6.

096 Introduction to C++ Massachusetts Institute of Technology

January 5, 2011
John Marrero

Lecture 2 Notes: Flow of Control

1 Motivation

Normally, a program executes statements from first to last. The first statement is executed, then the second, then the third, and so on, until the program reaches its end and terminates. A computer program likely wouldn't be very useful if it ran the same sequence of statements every time it was run. It would be nice to be able to change which statements ran and when, depending on the circumstances. For example, if a program checks a file for the number of times a certain word appears, it should be able to give the correct count no matter what file and word are given to it. Or, a computer game should move the player's character around when the player wants. We need to be able to alter the order in which a program's statements are executed, the control flow. 2 Control Structures

Control structures are portions of program code that contain statements within them and, depending on the circumstances, execute these statements in a certain way. There are typically two kinds: conditionals and loops. 2.1 Conditionals

In order for a program to change its behavior depending on the input, there must a way to test that input. Conditionals allow the program to check the values of variables and to execute (or not execute) certain statements. C++ has if and switch-case conditional structures. 2.1.1 Operators Conditionals use two kinds of special operators: relational and logical. These are used to determine whether some condition is true or false. The relational operators are used to test a relation between two expressions: Operator Meaning Greater than Greater than or equal to Less than Less than or equal to Equal to Not equal to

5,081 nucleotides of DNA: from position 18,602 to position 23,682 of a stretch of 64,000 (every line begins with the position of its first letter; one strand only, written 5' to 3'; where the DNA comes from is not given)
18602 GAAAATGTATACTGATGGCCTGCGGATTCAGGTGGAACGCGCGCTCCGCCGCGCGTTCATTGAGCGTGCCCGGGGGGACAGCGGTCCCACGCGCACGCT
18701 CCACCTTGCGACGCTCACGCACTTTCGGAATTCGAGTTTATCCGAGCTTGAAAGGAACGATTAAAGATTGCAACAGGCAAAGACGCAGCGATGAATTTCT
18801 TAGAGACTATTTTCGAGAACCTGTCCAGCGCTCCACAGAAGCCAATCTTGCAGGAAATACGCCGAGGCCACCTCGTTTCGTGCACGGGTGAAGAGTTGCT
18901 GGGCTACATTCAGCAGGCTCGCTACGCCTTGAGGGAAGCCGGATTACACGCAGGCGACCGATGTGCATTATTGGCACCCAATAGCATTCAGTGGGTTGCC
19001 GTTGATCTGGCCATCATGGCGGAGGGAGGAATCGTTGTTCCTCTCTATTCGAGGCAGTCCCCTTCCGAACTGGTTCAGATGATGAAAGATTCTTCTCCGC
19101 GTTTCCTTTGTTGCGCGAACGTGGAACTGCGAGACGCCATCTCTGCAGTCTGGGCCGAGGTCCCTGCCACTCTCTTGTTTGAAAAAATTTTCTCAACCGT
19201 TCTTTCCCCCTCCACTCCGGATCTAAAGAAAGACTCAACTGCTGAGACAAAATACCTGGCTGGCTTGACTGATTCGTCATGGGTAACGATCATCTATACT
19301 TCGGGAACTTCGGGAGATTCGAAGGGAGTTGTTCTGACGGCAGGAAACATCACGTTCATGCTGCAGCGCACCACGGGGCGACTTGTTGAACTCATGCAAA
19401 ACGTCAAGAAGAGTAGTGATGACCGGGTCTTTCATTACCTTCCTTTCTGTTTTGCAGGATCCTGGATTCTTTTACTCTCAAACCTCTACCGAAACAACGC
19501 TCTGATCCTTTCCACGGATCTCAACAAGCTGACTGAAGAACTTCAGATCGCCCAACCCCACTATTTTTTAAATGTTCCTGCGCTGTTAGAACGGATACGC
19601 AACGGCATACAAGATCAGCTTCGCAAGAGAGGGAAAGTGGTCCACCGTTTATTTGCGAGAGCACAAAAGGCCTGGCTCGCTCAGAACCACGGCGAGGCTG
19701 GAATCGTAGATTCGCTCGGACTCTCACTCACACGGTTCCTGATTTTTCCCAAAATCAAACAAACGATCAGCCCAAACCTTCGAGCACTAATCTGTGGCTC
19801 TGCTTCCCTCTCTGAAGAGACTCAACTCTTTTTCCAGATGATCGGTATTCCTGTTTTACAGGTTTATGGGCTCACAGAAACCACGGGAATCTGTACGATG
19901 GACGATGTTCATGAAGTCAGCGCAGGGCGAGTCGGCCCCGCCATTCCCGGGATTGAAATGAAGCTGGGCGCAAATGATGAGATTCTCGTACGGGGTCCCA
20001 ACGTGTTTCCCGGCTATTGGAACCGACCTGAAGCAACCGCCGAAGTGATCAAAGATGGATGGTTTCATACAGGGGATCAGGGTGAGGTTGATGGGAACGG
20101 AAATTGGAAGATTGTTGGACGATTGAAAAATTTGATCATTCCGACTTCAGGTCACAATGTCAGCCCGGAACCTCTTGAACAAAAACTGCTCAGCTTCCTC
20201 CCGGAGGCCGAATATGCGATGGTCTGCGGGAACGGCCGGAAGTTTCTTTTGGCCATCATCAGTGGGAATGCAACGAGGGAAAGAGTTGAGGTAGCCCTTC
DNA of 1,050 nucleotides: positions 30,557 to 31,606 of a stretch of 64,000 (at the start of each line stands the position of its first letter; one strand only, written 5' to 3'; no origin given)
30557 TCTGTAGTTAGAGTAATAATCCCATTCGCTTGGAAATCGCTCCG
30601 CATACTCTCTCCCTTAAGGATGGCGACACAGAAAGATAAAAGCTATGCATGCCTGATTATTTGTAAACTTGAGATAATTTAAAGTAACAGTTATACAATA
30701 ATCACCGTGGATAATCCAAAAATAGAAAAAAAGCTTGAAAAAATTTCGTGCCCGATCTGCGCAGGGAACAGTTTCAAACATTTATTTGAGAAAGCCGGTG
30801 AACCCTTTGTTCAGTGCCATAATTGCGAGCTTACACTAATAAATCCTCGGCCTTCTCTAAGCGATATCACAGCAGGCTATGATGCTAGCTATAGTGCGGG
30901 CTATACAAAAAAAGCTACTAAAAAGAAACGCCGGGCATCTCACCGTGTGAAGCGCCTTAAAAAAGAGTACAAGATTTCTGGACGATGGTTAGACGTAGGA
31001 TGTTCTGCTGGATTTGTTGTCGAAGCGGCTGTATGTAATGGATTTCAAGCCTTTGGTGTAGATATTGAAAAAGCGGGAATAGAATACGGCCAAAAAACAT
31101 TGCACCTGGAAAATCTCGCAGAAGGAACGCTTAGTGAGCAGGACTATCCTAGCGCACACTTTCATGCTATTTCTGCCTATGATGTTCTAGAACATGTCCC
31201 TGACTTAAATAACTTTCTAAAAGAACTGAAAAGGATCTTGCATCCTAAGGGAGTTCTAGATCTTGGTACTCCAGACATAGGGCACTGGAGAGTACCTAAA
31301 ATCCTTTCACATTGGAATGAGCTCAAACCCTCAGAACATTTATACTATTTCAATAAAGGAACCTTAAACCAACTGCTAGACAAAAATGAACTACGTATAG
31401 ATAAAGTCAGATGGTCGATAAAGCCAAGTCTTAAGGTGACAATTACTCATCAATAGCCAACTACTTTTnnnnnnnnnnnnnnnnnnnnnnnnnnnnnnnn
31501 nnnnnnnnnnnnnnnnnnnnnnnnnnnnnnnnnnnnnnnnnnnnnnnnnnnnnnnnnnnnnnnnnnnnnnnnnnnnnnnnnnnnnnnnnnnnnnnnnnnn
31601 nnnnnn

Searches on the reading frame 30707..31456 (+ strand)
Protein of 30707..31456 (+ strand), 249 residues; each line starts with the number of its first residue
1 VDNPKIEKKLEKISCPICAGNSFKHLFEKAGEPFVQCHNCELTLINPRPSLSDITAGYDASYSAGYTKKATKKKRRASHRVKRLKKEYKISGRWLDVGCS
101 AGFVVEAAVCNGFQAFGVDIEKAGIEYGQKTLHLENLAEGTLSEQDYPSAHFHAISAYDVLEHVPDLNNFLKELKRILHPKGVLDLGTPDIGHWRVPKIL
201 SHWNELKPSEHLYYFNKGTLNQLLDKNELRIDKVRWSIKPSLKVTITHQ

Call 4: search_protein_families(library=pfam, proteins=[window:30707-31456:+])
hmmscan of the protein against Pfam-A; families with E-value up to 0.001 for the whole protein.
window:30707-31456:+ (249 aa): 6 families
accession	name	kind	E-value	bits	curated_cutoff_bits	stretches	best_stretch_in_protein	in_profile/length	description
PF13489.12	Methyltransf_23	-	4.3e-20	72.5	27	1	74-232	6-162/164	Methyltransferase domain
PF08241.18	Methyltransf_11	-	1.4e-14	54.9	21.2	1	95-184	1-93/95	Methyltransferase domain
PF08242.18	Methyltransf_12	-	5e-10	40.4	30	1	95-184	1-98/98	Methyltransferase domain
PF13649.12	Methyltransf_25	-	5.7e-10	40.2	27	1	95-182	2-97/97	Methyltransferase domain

> >= < <= == !=

They work the same as the arithmetic operators (e.g., a > b) but return a Boolean value of either true or false, indicating whether the relation tested for holds. (An expression that returns this kind of value is called a Boolean expression.) For example, if the variables x and y have been set to 6 and 2, respectively, then x > y returns true. Similarly, x < 5 returns false. The logical operators are often used to combine relational expressions into more complicated Boolean expressions:

Operator Meaning and or not && || ! The operators return true or false. if-else and else if The if conditional has the form: if(condition) { statement1 statement2 … } . In fact. “Hello. This means !x returns false and x && y returns true! 2.2 if.1. since they hold true and false values. and any int variable holding a non-zero value is true. Boolean variables can be used directly in these expressions. according to the rules of logic: a true true false false b true false true false a && b true false false false a true true false false b true false true false a || b true true true false The ! operator is a unary operator. world!” is true. taking only one argument and negating its value: a true false !a false true Examples using logical operators (assume x = 6 and y = 2): !(x > 2) → (x > y) && (x < y) && (x < y) || false (y > 0) → true (y > 0) → false (y > 0) → true Of course. 2 is true. So. any kind of value can be used in a Boolean expression due to a quirk C++ has: false is represented by a value of 0 and anything that is not 0 is true.